The Ruth Bate MFL Award 

...... Those of you who did not have the good fortune to be taught by Mrs Bate may be surprised at how much her colleagues and her pupils have been affected by her death. What sort of person was this, who could command such deep and widespread affection? You may wonder whether, when we lose a close friend and colleague, there is a risk that we may overstate their virtues, and remember them as better than they really were.

Well let me assure you that when we recall Mrs Bate's many virtues, there is no overstatement. She was quite simply, one of the most universally loved teachers that I have ever had the privilege to know. She was held in great affection and esteem both by her colleagues and by her pupils of all abilities and of all social backgrounds.

Mrs Bate joined us about 5 years ago [1983/84] as a supply teacher - visiting the school from time to time to cover for absent colleagues. She was obviously such and excellent catch that the then Headmaster and his deputies moved heaven and earth to get her onto the permanent staff' with the result that she joined us properly in September 1984. She was clearly a highly competent linguist, very knowledgeable about her subject, very professional in her approach, with high personal standards which ensured the respect of her pupils.

But she was much more than that. She was calm, gentle, serene, unflappable, never flustered. despite her health problems she was never plaintive or downcast. Always positive, always cheerful, she sailed serenely through adversity, creating a kind of halo of goodwill wherever she went.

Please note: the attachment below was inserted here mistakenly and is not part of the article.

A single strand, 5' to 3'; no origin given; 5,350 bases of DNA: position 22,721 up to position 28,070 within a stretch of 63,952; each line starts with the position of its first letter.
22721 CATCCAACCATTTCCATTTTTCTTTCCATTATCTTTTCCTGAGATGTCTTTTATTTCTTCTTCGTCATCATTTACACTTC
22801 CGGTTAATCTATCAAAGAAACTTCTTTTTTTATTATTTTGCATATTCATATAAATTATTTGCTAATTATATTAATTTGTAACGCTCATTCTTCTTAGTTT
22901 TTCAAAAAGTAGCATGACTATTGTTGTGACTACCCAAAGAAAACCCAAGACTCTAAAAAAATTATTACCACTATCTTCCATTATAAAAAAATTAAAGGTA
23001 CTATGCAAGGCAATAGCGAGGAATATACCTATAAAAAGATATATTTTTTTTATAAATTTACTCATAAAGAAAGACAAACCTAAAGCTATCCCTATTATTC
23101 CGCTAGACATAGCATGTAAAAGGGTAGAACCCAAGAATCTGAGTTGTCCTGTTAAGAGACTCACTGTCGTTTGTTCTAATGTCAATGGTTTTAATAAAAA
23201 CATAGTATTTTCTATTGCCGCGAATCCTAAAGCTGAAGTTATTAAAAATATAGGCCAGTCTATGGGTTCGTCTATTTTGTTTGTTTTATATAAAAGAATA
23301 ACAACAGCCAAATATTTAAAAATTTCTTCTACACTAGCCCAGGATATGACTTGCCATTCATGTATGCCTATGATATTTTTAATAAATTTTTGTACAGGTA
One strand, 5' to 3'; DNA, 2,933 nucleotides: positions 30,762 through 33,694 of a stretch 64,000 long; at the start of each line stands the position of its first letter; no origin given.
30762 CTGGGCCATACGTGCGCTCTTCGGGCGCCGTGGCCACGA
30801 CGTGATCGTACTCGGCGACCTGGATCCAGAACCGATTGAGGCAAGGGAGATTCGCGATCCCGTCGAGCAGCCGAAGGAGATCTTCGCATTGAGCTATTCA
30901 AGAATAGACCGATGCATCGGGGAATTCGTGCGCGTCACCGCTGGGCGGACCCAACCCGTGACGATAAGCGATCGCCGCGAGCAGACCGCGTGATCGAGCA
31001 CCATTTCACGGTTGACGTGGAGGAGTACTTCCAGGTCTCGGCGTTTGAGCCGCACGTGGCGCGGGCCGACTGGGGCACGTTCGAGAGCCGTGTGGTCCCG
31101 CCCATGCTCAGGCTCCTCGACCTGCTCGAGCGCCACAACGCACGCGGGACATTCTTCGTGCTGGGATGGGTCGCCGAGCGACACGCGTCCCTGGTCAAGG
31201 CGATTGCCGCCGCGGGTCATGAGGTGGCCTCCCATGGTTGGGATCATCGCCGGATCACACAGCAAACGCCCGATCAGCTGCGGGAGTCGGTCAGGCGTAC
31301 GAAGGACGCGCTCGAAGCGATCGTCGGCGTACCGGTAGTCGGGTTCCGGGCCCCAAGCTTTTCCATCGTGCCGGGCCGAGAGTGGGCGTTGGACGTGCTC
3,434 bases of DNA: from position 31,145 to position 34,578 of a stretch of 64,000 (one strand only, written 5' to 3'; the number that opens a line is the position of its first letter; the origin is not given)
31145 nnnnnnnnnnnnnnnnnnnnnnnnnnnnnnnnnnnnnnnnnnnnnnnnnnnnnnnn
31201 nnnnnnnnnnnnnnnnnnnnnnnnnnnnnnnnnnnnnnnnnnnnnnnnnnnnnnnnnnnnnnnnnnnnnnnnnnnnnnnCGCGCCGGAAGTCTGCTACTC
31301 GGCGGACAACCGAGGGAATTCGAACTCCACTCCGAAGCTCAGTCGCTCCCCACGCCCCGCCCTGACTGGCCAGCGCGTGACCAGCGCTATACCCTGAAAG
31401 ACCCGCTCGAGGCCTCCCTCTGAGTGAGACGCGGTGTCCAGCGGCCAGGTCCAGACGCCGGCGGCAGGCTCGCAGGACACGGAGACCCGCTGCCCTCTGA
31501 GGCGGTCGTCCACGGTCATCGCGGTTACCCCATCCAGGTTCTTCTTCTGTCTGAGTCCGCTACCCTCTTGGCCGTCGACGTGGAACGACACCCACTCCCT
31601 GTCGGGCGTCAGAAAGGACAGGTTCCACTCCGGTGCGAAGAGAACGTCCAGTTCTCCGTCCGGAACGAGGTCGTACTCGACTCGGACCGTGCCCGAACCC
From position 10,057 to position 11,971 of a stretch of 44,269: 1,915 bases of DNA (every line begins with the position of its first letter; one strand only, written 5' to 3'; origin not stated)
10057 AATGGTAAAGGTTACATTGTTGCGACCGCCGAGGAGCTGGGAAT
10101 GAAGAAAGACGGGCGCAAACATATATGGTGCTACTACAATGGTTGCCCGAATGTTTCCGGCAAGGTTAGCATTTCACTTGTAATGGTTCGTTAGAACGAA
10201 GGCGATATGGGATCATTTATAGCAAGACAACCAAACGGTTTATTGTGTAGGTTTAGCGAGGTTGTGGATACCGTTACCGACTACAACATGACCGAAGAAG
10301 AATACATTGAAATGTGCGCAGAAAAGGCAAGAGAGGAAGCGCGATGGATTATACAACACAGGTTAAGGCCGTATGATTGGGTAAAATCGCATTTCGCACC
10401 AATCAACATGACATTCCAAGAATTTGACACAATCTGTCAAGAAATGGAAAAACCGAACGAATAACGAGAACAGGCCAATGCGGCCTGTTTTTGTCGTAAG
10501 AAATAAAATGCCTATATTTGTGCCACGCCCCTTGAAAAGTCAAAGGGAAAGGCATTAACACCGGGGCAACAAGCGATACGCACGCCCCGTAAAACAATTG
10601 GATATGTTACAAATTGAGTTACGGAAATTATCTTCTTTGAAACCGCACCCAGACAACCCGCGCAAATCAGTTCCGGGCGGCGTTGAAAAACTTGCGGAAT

She displayed great generosity in her judgement of others. She responded to people's failings and misdemeanours with understanding and forgiveness, and would always find extenuating circumstances to explain why they had let themselves down. She never said an unkind word to anyone.

She was a warm-hearted, compassionate person, with a genuine interest in the well-being of all those around her - her pupils, her colleagues and of course her own family. She was a good listener - and because she really listened not only to what people said but also to the hidden meaning behind the words, she was able to offer wise and practical advice. 

She was totally unselfish with her time and her energy. She made time for people, and she gave up her free time - often in the lunch  hour - in the interest of individuals and groups of pupils.

And I think it's this unselfishness which most of all explains what Ruth Bate meant to all those who knew her. She was totally dedicated - to her profession, of course, but most of all, to people......


extract  - Keith Wolton, 1989